The ban on Muslim immigrants that GOP presidential hopeful Donald Trump has threatened could undermine immigrants and noncitizens for an extended period of time, Professor Anil Kalhan said in an American Prospect article published on June 14.
Barring Muslim immigrants and visitors from entering the U.S. would certainly face legal challenges, Kalhan said, yet they might languish waiting for the matter to reach the Supreme Court.
Even First Amendment protections for the free exercise of religion could leave them vulnerable, the article noted, citing laws Congress adopted in the 19th century that used anti-polygamy rhetoric to mask bias against Mormons.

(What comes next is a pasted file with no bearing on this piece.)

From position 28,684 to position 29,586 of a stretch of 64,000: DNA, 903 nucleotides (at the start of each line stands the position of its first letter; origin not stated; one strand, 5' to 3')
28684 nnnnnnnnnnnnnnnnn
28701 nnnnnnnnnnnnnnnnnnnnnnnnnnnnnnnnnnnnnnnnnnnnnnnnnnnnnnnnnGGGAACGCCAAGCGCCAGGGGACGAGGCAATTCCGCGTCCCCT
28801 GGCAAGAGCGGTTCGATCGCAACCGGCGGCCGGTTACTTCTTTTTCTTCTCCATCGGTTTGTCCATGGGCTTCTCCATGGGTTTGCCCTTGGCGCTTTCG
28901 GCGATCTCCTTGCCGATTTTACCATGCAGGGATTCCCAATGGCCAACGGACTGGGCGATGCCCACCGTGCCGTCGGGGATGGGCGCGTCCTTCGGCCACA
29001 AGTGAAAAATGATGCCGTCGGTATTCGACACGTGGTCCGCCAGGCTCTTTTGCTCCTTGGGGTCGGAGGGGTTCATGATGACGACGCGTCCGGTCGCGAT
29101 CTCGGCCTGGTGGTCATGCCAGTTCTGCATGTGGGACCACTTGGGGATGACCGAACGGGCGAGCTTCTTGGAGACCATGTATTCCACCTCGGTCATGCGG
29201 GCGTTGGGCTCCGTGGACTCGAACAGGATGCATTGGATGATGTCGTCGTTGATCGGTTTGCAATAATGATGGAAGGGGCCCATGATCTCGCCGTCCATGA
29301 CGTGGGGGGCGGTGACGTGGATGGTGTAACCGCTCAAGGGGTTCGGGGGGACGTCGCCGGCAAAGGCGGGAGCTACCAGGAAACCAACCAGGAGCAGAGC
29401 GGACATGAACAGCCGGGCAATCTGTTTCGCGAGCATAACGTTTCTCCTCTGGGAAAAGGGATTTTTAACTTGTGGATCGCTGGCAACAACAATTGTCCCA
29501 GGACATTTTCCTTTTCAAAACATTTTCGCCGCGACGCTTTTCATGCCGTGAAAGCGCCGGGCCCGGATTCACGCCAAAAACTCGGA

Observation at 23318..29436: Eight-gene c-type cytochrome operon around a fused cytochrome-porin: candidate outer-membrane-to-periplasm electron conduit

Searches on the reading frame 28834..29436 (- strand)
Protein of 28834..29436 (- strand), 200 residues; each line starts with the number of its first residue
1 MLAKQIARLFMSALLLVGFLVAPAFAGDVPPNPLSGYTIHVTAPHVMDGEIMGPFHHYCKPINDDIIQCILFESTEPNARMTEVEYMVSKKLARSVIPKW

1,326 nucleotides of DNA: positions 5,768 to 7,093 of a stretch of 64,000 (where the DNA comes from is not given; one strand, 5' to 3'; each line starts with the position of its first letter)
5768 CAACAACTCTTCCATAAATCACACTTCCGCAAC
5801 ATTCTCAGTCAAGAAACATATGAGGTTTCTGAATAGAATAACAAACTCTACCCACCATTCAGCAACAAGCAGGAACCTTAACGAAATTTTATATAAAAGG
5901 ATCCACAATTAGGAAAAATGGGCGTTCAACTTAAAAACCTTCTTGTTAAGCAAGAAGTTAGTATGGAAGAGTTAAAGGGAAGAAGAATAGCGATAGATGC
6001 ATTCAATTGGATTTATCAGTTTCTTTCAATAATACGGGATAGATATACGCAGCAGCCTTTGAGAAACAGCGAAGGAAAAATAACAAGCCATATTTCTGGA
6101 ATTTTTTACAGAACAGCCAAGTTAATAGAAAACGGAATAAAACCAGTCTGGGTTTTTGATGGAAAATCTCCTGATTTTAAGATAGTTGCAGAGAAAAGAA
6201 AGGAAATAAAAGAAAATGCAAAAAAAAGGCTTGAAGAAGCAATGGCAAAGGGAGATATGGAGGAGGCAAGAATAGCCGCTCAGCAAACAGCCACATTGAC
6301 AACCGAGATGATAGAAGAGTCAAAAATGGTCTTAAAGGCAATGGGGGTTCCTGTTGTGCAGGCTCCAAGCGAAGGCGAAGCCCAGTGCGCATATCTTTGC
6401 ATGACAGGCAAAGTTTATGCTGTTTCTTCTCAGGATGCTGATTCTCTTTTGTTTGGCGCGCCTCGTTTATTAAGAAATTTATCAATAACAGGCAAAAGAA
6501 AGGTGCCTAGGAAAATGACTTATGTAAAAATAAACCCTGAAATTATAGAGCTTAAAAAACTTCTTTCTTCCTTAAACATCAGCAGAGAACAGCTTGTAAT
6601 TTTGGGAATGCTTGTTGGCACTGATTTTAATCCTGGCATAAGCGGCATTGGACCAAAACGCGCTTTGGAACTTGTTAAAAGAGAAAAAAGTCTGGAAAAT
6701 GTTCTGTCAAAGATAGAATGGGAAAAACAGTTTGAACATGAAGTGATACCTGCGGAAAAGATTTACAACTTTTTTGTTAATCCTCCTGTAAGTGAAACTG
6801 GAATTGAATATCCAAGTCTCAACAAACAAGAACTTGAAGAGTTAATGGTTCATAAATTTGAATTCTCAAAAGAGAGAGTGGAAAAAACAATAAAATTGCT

“The normative landscape can shift dramatically around a set of legal opinions based on how public opinion is mobilized,” Kalhan said. “When highly politicized questions go to court, all bets are off.”
Kalhan is an authority on immigration and human rights law whose scholarship U.S. Solicitor General Donald Verrilli cited in the pending U.S. Supreme Court case involving President Obama’s executive actions on immigration.